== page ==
Looking back on my 16+ year career I can say that I have worked with some absolutely amazing organizations and people, spanning the globe, and have worked on some really interesting things. I have touched every single function within human resources, and have dived into marketing, business development, social media, information technology, speaking, blogging, business advisory, philanthropy, start-up life and entrepreneurship. There have been many ups and downs, but overall, my experiences have been full of rich learning, interest, excitement and challenge.
It is no secret that the HR industry is as dynamic and interesting as any other on this planet. At its core, HR is about mobilizing organized people towards common business objectives, whatever they may be. Definitely not an easy task when you have multiple generations in the workplace, full integration of technology into every single facet of business, teams and employees situated in all four corners of the globe, and a highly volatile and rapidly changing international business community. The role of HR practitioner is constantly evolving, and being challenged to stay current, while trying to delicately balance competing priorities such as employment legislative compliance, competing to attract and retain top talent, helping to achieve high levels of employee engagement, scaling processes to obtain cost efficiencies, and the list goes on.
From a personal standpoint, a cool thing about my career is that I have been fortunate to have met and worked with so many highly talented and connected thought leaders around the world. I have met many of them at HR conferences and have joined them in speaking engagements at many events in Canada and the United States. I have even organized over 30 industry events, starting with Impact99, then SocialHRCamp and DisruptHR Toronto. I have attended HRevolution, which we all know rocks. I have leveraged the instantly global access of social media to make new connections, exchange ideas, debate and support one another. I have had the privileged honour of sitting side by side with many of the top HR and Recruitment practitioners as fellow bloggers at major conferences such as SHRM, HR Tech, HRPA in Toronto, and many others. We don’t often talk about it, but I strongly believe that we each understand that because of our relatively sizeable audiences on Twitter, LinkedIn, Facebook, Instagram, our blogs and other online platforms, we have a responsibility to educate, teach, take the lead in striking meaningful conversations and stepping outside of our comfort zones as examples to our industry peers that the perceived impossible is in fact possible.
So what’s my point here?
Well… some of you may have been privy to a particular blog post that got a few of us a little bit heated recently. The post was a classic example of what tends to happen in our industry far too often. To be quite blunt, it was a situation where the author decided to abuse his perceived high status in the industry to trash, belittle and degrade the HR and Recruitment industry. To make matters worse, the article did not have one ounce of evidence to support his argument — evidence from personal experience or research. Nothing. The problem I have is HR and Recruitment practitioners are working tirelessly to move the needle forward in a traditionally laggard industry. But, we are making progress, and that’s all that matters.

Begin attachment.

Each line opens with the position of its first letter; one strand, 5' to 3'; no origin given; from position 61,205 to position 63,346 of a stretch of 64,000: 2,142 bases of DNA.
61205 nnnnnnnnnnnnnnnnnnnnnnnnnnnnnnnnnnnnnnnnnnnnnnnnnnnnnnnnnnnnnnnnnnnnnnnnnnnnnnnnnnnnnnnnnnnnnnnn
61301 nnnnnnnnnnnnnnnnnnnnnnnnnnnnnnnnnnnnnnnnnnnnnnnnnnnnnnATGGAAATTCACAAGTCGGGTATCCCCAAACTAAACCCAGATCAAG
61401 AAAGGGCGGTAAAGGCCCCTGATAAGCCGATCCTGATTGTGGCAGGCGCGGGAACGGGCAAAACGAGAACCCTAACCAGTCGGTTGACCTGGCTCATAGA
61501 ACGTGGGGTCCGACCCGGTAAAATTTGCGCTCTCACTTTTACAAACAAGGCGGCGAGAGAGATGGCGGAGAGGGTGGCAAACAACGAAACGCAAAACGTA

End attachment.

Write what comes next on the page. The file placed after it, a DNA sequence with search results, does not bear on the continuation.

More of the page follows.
Normally I could care less what non-practitioners say in public arenas because most of it is utter bullshit. Yes, utter bullshit! People know my stance on those so-called “thought leaders” who have spent little to no time actually practicing what they’re preaching. They’re great speakers, writers and storytellers, but on a scale of 0 to 100 their credibility is -1000. Sure I love to have conversations with them about ideas and philosophies because you can’t have progress without challenging the status quo, and ideas they have. But… but… when you throw these ideas through the “how do we make it happen” lens that’s where things often get murky. They’ve never done it before, and we practitioners know that the real challenge is to execute, lead adoption and measure for success. Strategizing and idealizing is the easy part.
So… if you are going to claim that “employer branding is b.s.” at least back it up with some real evidence from your personal experience and/or research. If you do that, regardless of whether I agree with you or not, you have credibility and I’ll listen to you. If you don’t do this, don’t belittle practitioners when you’re not one. Don’t stomp on other people. Don’t publish rhetorical bullshit. Don’t degrade others for your own gain. Damn it, just do the right thing and write responsibly.